SMEs Express Concern Over New Taxes, Fear Potential Business Chokehold

Tax Concerns: Zimbabwean SMEs Call for Simpler Approach to New Measures

by Ikeoluwa Ogungbangbe

In Zimbabwe, Small and Medium Enterprises (SMEs) are voicing concerns over recently introduced government measures aimed at formalizing the informal sector. SMEs fear that these measures, particularly new taxes, could potentially choke their businesses and hinder economic growth.

The informal sector in Zimbabwe has been a significant contributor to the nation’s economy, estimated to account for approximately 70% of economic activity. However, despite its substantial contribution, the informal sector has not translated into significant fiscal revenue for the government. In response to this situation, the government has implemented measures to tap into the sector’s economic potential.

One of the latest rounds of measures introduced by the government includes a requirement for enterprises with a yearly income of US$25,000 to register for value-added tax (VAT). Additionally, formal companies are now restricted from conducting business with informal traders who do not possess VAT licenses.

During the “Unpacking the Finance Act” seminar held recently, which was hosted by the Ministry of Women Affairs, Community, Small, and Medium Enterprises Development, Farai Mutambanengwe, the executive director of the Small and Medium Enterprises Association of Zimbabwe, expressed concern about the impact of the new tax regime. Mutambanengwe emphasized that the tax regime seemed to criminalize much of the informal sector and was likely to result in non-compliance.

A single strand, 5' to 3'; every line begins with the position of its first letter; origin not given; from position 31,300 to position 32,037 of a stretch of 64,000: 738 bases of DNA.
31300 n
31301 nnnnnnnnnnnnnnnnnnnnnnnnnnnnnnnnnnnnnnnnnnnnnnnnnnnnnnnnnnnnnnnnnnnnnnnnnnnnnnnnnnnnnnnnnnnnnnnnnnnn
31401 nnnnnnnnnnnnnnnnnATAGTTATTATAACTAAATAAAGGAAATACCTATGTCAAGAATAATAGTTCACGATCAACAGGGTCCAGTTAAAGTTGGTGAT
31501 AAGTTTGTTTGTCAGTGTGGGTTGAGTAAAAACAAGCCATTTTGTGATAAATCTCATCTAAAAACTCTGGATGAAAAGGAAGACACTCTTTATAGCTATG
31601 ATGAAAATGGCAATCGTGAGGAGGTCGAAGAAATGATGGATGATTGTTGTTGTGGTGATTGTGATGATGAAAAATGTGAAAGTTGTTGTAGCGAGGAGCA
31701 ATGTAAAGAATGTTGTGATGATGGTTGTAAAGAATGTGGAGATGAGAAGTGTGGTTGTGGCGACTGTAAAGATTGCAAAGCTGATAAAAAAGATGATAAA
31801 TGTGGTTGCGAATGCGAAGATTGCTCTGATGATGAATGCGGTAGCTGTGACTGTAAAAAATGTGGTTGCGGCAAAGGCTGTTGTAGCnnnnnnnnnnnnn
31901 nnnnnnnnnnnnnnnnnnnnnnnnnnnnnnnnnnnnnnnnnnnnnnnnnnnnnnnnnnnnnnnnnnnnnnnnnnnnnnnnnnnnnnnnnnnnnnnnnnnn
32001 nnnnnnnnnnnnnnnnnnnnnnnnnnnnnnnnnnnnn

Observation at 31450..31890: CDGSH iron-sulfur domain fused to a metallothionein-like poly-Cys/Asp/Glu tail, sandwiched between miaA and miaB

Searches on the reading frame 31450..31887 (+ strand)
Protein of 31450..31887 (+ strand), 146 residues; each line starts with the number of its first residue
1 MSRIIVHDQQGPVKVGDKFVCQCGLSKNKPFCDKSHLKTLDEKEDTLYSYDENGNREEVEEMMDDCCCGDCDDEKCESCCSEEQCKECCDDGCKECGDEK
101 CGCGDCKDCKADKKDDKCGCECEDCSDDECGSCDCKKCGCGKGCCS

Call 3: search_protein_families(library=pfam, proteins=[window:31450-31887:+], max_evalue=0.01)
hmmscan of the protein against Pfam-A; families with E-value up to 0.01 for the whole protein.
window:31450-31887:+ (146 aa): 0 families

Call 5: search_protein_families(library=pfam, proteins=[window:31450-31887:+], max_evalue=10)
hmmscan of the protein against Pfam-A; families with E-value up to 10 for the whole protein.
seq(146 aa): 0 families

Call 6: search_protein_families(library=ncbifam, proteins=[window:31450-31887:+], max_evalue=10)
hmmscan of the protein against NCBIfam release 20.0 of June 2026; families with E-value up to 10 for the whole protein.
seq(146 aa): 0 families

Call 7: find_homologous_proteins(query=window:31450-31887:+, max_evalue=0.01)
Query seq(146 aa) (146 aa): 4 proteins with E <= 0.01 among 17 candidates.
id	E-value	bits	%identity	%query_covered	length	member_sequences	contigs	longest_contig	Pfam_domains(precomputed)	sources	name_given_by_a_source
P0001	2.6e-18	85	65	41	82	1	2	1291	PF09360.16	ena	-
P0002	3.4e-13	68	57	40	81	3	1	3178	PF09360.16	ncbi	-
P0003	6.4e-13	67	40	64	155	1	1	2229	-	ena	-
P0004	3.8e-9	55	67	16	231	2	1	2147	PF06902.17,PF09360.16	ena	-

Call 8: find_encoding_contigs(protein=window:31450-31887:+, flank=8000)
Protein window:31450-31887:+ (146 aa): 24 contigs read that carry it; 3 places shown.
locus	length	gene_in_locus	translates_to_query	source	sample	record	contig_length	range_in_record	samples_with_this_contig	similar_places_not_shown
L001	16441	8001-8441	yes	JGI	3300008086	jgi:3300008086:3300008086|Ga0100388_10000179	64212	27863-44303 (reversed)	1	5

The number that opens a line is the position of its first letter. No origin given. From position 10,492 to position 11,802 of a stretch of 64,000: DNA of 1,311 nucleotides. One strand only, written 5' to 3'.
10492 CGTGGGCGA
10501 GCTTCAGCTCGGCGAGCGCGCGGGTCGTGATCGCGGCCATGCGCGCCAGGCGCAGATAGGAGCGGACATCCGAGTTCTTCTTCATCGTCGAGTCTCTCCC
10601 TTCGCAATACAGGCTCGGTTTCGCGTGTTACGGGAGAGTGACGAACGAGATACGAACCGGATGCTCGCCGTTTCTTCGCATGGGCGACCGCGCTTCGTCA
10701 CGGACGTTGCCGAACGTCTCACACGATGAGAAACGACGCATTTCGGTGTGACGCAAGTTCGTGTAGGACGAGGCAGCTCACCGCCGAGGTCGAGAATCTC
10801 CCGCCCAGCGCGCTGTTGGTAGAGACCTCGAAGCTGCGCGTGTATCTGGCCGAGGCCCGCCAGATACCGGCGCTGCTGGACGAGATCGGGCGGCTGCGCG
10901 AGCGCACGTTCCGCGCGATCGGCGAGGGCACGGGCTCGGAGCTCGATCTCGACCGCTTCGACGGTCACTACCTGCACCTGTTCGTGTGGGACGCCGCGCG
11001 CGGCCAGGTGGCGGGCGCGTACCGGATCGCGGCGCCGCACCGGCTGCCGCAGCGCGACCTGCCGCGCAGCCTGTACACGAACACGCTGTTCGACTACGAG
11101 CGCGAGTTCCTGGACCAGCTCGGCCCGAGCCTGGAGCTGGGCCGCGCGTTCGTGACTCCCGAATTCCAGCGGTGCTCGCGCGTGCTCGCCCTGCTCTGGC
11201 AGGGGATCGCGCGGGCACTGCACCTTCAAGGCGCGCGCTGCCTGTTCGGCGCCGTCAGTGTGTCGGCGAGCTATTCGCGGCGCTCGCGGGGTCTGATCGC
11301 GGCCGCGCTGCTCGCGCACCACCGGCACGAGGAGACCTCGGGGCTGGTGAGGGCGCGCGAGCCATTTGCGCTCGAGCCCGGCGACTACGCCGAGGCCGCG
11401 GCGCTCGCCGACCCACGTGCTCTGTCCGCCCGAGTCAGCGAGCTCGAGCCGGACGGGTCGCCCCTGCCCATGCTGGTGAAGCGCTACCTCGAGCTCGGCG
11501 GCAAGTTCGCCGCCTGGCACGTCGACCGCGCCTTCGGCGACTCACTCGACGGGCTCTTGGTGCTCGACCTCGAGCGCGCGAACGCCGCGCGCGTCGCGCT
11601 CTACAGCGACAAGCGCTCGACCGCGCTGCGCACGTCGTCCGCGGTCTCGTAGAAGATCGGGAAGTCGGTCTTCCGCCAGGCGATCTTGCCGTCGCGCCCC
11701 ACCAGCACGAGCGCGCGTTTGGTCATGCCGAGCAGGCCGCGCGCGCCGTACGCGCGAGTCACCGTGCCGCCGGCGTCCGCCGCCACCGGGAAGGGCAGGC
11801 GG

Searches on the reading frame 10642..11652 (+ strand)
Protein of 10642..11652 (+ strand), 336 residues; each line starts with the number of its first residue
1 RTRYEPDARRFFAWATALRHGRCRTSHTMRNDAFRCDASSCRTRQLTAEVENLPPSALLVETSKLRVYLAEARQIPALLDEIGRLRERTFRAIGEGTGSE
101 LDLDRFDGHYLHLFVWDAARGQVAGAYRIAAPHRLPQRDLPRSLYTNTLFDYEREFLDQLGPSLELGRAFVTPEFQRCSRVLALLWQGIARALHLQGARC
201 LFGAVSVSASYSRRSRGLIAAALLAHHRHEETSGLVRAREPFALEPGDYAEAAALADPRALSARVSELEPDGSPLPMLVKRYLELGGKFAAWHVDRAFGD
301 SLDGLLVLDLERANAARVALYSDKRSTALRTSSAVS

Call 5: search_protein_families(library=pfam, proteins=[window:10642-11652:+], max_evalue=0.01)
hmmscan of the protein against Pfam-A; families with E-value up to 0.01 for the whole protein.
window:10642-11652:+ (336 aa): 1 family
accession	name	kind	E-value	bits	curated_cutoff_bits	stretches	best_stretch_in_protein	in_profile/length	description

He stated, “It looks like this tax regime is criminalizing most of the informal sector. It’s not the issue of us not wanting to pay, but the tax regime is quite radical. The thing is, if you look at the people selling on the streets, how are they going to pay those taxes? The city council will only have a lot of people to run after. This system will push the SMEs into non-compliance.”

Mutambanengwe further raised concerns about the continuous increase in taxation and its potential impact on tax avoidance. He stressed that the tax regime should have been gradually implemented to avoid choking the SME sector.

The seminar witnessed the participation of various leading SME organizations, most of which expressed their disapproval of the new taxes. Daniel Chinyemba, the chairperson of the Zimbabwe Chamber of SMEs, advocated for a simplified and gradual implementation of the tax system to reduce the likelihood of non-compliance.

Chinyemba stated, “The approach of the tax system should be gradual. The taxation system should be simplified so that they can understand. The taxes are quite complicated, and we need to understand where they are coming from. As SMEs, we are just trying to make a living and we try to formalize our businesses as well. We want to comply, but we feel that some of these taxes are unreasonable. Some of these entrepreneurs do not even know the benefits of being formal. They need to be educated.”

A recent study conducted by the central bank in 2022 found that the informal sector in Zimbabwe is estimated to generate an annual turnover of US$14.2 billion. While the government’s intention to formalize and tap into this economic potential is commendable, SMEs are raising valid concerns about the tax regime’s potential adverse effects on their businesses. Finding a balanced approach that encourages compliance without stifling growth will be crucial in ensuring the success of these government initiatives.

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